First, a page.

25 Sep What Is The Difference Between Outpatient Treatment and Sober Living?
It can be difficult to overcome addiction alone. This can be especially so for those with substance use disorder (SUD) and a co-occurring mental health condition. Fortunately, there are many options to explore for obtaining help with establishing long-term wellness, including outpatient treatment and sober living residences.
Which path to sobriety a person chooses often depends on the severity of their condition. If an individual takes time to evaluate and reflect on their situation, that will help them determine which treatment route to take. For example, some people may require hospitalization to recover. Some people with serious physical dependencies may need to detox first, whereas others may not require an intensive detox process.
Inpatient treatment will usually be for more severe cases of addiction, and often it is the most effective route in addressing long-term addiction. Outpatient treatment can be a step down from inpatient treatment, providing a smoother transition back to regular life. Some people begin with outpatient treatment, which works well for their circumstances and lifestyle. While in outpatient treatment and during early recovery, sober living housing can provide additional support.
Outpatient Treatment Overview
According to Psychiatric Services: A Journal of the American Psychiatric Association, intensive outpatient programs (IOPs) can be a successful model for those seeking sobriety. This type of care usually offers at least nine hours of weekly treatment that can include a variety of groups, including skills-building, mindfulness-based relapse prevention, 12-Step groups, therapy sessions, and more. An IOP schedule is structured, with clients often attending three-hour sessions in the evenings or other times of the day. In most IOPs, individuals are required to complete a set number of hours per week. Treatment can commonly span between three and four months. Outpatient treatment services may include:
- Case management
- Recovery skills training
Outpatient Treatment Benefits
Those who are ambitious and desire a smooth transition from treatment into their everyday routine may benefit most from outpatient treatment. Depending on the severity of one’s addiction, the type of care may have different levels of efficacy.
Outpatient treatment offers the flexibility to tackle day-to-day tasks and focus on overcoming addiction. For example, an individual is often free to continue their education and build their professional experience while receiving treatment. Outpatient addiction treatment is also beneficial because it allows individuals to mend relationships and stay in their community rather than travel to a rehabilitation center. Living at a treatment center can make one feel isolated from friends and family.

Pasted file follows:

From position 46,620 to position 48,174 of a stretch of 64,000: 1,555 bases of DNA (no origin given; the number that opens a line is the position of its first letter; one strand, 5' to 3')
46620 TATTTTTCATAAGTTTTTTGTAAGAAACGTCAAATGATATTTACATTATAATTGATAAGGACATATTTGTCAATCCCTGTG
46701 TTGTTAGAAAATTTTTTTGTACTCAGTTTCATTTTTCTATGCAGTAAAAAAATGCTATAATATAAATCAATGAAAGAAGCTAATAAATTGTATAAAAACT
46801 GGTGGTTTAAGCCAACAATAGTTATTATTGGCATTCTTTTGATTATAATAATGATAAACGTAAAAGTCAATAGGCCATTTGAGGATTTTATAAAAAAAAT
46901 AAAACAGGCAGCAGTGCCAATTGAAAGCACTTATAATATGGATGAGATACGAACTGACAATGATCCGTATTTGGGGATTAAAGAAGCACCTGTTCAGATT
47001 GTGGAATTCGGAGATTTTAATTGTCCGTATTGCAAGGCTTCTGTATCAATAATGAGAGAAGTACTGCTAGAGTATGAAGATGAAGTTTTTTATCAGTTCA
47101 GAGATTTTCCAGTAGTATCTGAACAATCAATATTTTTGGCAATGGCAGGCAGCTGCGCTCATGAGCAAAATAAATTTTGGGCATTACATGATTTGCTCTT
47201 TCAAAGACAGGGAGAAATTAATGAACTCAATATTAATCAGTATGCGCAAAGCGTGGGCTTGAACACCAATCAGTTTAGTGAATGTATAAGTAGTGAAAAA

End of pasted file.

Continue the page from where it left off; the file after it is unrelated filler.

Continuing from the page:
What Is a Sober Living Home?
According to the Journal of Psychoactive Drugs, many people in treatment are at risk for relapse due to a lack of stability in their homes. A sober living house (SLH), also called a sober living home, is a safe drug and alcohol-free environment for those striving to abstain from drugs and alcohol, living in an environment where exposure to substances and pressure from others can derail one’s recovery. An SLH can help provide an environment that is more conducive to success. Therefore, an outpatient program can be combined with an SLH for a more successful recovery.
The Difference Between Outpatient Treatment and Sober Living
Simply put, an SLH is a place to stay where a person can have additional support from like-minded individuals who are also striving for long-term sobriety. Instead of going home after receiving outpatient treatment or completing everyday responsibilities, an individual can come home to a sober living community. This may be highly beneficial for those still having difficulty responding to triggers, cravings, and environmental factors. Since there is little to no exposure to alcohol or drugs in an SLH, this can be a comfortable place to stay while receiving addiction treatment.
Moving Forward With Recovery
Once an individual accepts their condition, there is only one decision to make. That is whether to move forward with treatment or continue down the road of addiction. It is not always the easiest choice to make as one may be hesitant to leave everything they’ve ever known behind. However, when they make that brave choice, they will ultimately improve their lives.
Searching for the right treatment center can be a long process. This can make one feel a bit discouraged, but taking the time to find a facility that provides individualized care will usually provide the greatest benefits. In addition, support from a spouse, close friend, or family member may provide support and direction during this transition.
Approach to Care
Main focus is to help individuals maintain a mentally stable life that includes long-term sobriety. They tailor their services to their client’s needs. Their team works hard to help individuals navigate the challenges that come with addiction. The staff members use evidence-based practices to improve the lives of those at the facility.
Whether or not a person seeks inpatient or outpatient treatment and believe recovery can be more successful when combined with outpatient treatment and sober living opportunities. This provides the best chance for people to succeed with their sobriety.